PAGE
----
Setting Cyber Defense Standards

Determined to thwart cyber attacks, the Board of Supervisors voted to establish strict security standards for confidential and sensitive information handled by Los Angeles County contractors and subcontractors. It is the first in the nation to take such comprehensive step in data protection.

The new policy comes just months after Los Angeles County encrypted all 88,392 of its desktop computers.

Supervisor Mark Ridley-Thomas authored the motion that prompted both of those efforts to safeguard personally identifiable information and protected health information.

“Efficient, reliable, useful, modern, quality and secure Information Technology systems are a critical component of good government,” he said. “Our security and quality safeguards need to keep up with the increasing cyber-security threats.”

County Chief Executive Officer Sachi Hamai recommended the new policy, saying it “reduces our overall risk of a data breach.”

Sophisticated encryption software and tools will add security layers to protected Personally Identifiable Information, which includes social security numbers, names, home addresses, phone numbers, credit card numbers and biometric records. It will also secure Protected Health Information, which applies to data about a person’s physical or mental health condition as recorded by a healthcare provider, health plan, public health authority, employer, life insurer, school and other entities.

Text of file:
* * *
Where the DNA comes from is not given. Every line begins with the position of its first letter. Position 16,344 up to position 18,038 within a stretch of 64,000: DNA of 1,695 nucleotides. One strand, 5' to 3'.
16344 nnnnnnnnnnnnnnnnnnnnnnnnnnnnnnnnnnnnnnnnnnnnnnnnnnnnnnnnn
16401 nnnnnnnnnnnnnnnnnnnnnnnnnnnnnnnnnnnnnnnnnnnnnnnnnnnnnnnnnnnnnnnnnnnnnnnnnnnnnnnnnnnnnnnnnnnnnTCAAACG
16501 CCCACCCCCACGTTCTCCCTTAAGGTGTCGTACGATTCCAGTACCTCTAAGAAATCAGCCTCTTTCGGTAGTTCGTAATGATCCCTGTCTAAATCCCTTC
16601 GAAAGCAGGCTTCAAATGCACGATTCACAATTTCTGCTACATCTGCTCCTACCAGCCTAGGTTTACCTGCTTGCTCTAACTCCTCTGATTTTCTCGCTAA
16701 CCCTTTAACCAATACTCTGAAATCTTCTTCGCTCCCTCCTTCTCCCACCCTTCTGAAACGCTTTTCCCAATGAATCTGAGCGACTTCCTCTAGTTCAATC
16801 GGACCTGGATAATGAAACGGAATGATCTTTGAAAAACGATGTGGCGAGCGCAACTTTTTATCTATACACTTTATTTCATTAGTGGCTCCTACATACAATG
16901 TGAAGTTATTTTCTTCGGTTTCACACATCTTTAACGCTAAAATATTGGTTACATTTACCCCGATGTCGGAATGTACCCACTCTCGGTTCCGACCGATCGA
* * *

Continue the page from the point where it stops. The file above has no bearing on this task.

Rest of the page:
Over the years, Supervisor Ridley-Thomas has put in motion several efforts to upgrade and secure the County’s Information Technology systems, including:

•  requiring regular audits for IT safety

consolidating 49 separate data centers into one centralized location

• creating a centralized electronic health record system for the Departments of Health, Public Health, Mental Health and Public Safety; and

• fostering accountability and transparency by creating a state-of-the-art Open Data website where residents can access information ranging from restaurant ratings to crime statistics to county expenditures.

Small Businesses Get A Boost

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Advocates for small business who testified in favor of the motion during the Board’s Jan. 12, 2016 meeting.

Many local small businesses, as well as those owned by disabled veterans, are about to get a new customer: Los Angeles County.

Acting on a motion by Supervisor Mark Ridley-Thomas and Chair Hilda Solis, the Board of Supervisors approved the Small Business, Disabled Veteran-Owned Business and Social Enterprise Utilization Plan. Its goal is to ensure that by 2020, at least 25 percent of the County’s procurement contracts are awarded to local small businesses, while 3 percent go to businesses owned by disabled veterans.

Currently, the County spends $3.9 billion on procurement contracts every year.

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Supervisor Mark Ridley-Thomas listens to a representative of Homeboy Industries testifying in favor of the motion at the Board’s Jan. 12, 2016 meeting